Also, during the identification procedure, whenever a readable query or an idle query occurs, the reader stores this query into CQ. Thus, in the next frame, the collisions among the staying tags can be totally avoided. However, leaving tags generate some unnecessary idle queries. AQS uses a query deletion procedure to handle this situation. For a node of a collision query, abnormal queries are its two child nodes being a pair of node types as follows: (1) a readable query and an idle query and (2) two idle queries. If leaving tags transform a pair of child nodes as abnormal queries, the reader then deletes unnecessary queries. That is, when q1q2..q x 0 and q1q2..q x 1 are abnormal queries, the reader deletes q1q2..q x 0 and q1q2..q x 1 from CQ and enqueues q1q2..q x into CQ. The reader deletes all abnormal queries from CQ recursively until all the nodes do not have a child node pair being abnormal queries.
2.3. Other works
The ABS, which is based on BT, has the similar concept to AQS [19, 21]. The ABS may have a shorter identification delay compared to AQS, in which performance depends on the distribution of tag IDs . In each tag, however, AQS only requires a matcher while ABS must maintain two counters. Therefore, AQS has lighter tag requirements compared to ABS.
Since both AQS and ABS are non-blocking algorithms, they cannot prevent arriving tags from colliding with staying tags, resulting in numerous collisions. Therefore, two protocols, the single resolution blocking ABS algorithm (SRB) and the pair resolution blocking ABS algorithm (PRB) [22, 23], were proposed to address these issues. The blocking technique performed by SRB and PRB enables the use of different slots by arriving tags and staying tags, which prevents the former from colliding with the latter. However, since they are based on ABS, they require higher specifications in tags. Afterward, based on AQS, the other two blocking protocols, the couple-resolution blocking algorithm (CRB) and the enhanced couple-resolution blocking algorithm (ECRB) , were proposed. CRB and ECRB actually need lower tag specifications than SRB and PRB. However, CRB and ECRB estimate the number of arriving tags in the current frame based on the information obtained from the last frame. When the number of arriving tags significantly changed, these blocking algorithms, including SRB, PRB, CRB, and ECRB, cannot accurately estimate the number of arriving tags, resulting in more collisions when identifying them.
Efficient continuous scanning (ECS) based on slotted aloha also identifies staying tags quickly by the information gathered in the last frame . The ECS is composed of two phases: the first phase identifies arriving tags while the second phase finds the leaving tags. In the first phase, arriving tags and staying tags individually select a slot in a round. Only arriving tags selecting pre-empty slots, i.e., no staying tag responds in the slots, are allowed to be active and will be identified in the next round using typical slotted aloha. In the second phase, if a pre-single slot, i.e., only one possible tag selects in the slot, is empty, the corresponding possible tag leaves. Clearly, collisions between arriving tags and staying tags still occur since ECS is a non-blocking algorithm. ECS relieves this problem by the use of different slot durations, so it can obtain acceptable performance. However, the drawback is that ECS cannot provide perfect accuracy. Some arriving tags may not be identified and some leaving tags may not be detected either.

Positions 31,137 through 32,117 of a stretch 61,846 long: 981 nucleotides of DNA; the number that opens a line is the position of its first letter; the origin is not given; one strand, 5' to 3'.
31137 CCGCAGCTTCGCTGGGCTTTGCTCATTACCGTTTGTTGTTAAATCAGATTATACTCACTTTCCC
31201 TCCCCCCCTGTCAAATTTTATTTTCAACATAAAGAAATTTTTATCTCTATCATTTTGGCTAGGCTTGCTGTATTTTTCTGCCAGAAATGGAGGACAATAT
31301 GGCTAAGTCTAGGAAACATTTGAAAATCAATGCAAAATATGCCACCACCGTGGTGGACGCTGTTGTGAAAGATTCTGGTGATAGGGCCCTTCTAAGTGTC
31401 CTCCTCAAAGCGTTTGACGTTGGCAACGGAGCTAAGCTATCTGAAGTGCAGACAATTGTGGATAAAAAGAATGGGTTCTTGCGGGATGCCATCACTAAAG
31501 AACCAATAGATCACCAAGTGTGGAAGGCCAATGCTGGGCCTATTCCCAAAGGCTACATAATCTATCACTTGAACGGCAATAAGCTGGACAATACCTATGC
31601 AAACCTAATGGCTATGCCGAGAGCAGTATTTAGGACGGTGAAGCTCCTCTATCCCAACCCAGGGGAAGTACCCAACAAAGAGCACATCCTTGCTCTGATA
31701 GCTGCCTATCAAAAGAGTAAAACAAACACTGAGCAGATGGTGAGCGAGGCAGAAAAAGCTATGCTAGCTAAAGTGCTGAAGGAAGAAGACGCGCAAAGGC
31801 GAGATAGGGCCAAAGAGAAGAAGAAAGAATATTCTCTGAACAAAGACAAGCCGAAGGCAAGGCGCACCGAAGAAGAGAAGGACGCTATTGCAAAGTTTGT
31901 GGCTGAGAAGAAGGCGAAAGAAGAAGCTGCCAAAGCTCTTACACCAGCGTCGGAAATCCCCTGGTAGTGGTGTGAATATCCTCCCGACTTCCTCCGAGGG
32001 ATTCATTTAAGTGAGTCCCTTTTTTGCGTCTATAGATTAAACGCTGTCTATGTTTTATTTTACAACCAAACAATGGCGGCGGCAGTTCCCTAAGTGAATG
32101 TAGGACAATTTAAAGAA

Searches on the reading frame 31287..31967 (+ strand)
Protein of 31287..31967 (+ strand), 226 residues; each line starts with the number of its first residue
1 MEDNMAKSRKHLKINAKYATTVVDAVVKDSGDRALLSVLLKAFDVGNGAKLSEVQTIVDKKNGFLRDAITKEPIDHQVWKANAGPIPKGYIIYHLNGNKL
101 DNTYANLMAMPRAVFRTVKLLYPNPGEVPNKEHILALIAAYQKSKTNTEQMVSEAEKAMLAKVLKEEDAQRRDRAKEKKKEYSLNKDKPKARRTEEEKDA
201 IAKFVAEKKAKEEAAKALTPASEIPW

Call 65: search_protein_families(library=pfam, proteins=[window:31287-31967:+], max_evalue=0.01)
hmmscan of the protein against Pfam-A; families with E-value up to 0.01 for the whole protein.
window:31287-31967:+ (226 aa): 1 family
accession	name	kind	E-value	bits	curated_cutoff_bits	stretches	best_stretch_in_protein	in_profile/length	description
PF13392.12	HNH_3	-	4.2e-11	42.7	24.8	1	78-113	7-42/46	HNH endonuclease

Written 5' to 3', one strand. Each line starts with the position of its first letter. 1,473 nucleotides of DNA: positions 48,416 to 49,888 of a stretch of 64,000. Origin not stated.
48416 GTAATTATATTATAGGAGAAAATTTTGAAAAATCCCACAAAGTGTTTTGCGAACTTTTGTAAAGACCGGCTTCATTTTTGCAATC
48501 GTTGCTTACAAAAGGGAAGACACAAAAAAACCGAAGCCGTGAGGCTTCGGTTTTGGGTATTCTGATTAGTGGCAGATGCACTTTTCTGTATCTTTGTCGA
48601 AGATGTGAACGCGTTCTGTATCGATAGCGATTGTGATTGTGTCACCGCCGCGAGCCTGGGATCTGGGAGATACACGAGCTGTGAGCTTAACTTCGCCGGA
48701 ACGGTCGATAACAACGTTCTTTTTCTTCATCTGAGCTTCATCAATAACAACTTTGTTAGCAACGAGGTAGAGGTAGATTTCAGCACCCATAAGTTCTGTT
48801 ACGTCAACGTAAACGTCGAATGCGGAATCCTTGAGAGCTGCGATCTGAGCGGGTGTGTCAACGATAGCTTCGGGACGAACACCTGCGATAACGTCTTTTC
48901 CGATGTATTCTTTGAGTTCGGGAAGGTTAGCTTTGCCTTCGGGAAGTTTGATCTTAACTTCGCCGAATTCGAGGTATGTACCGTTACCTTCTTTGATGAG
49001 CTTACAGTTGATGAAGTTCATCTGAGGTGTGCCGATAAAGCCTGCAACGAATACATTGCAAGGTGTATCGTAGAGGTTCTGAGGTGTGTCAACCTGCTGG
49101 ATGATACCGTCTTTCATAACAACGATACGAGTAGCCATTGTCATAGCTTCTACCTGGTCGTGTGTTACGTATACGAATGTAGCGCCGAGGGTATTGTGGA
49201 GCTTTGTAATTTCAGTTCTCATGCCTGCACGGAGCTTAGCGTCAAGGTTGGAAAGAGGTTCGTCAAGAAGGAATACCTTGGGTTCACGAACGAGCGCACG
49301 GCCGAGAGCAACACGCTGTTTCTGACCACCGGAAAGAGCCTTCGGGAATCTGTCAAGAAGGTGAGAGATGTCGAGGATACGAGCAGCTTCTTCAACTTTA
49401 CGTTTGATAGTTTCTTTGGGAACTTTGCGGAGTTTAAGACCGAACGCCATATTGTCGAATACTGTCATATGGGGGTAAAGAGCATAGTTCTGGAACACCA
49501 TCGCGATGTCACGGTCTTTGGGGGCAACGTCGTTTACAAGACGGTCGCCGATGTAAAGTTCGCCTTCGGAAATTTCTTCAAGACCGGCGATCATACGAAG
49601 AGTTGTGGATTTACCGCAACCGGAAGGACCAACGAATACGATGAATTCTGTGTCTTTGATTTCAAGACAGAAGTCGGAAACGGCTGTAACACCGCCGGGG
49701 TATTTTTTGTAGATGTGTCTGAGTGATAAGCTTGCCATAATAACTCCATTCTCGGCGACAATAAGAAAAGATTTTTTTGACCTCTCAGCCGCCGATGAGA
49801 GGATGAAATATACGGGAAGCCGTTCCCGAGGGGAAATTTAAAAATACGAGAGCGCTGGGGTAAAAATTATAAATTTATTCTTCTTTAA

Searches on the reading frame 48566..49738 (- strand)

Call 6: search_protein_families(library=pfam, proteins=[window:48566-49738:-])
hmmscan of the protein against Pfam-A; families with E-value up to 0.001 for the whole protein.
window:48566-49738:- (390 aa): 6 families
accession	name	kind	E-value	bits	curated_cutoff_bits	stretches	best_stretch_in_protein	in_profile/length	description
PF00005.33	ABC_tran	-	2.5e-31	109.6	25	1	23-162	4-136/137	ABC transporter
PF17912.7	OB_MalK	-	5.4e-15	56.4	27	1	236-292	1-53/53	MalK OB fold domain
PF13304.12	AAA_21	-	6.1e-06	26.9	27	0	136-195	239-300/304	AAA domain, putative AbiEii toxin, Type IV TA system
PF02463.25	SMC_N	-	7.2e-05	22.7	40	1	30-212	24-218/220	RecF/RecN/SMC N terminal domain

Comparison among different anti-collision algorithms
Information for estimation
No in error-prone channel
No in error-prone channel
No in error-prone channel
SBA (this work)
Although AQS can avoid collisions among staying tags, it has two drawbacks. First, it cannot prevent arriving tags from colliding with staying tags. Second, it reserves idle queries obtained from the last frame in order to interrogate arriving tags whose ID prefix matches one of these queries, but these queries may again cause idle slots in the current frame when no such arriving tag appears. The proposed SBA algorithm avoids these problems. The AQS and SBA differ in three ways. First, the former is a non-blocking algorithm while the latter is a semi-blocking algorithm to reduce the collisions between staying tags and arriving tags. Second, SBA does not retain the idle queries of the last frame. Third, SBA estimates the number of arriving tags so that the appropriate queries can be generated to identify them.
The SBA is performed in two phases. The first phase identifies staying tags and a few arriving tags. In the phase, since SBA blocks most arriving tags, the probability of a staying tag colliding with arriving tags is low. The second phase identifies arriving tags that are not recognized in the first phase. To avoid excessive collisions caused by arriving tags, SBA counts the number of minor arriving tags that have responded in the first phase to estimate the number of arriving tags that will respond in the second phase. By generating proper queries, SBA significantly reduces collisions caused by these unrecognized arriving tags.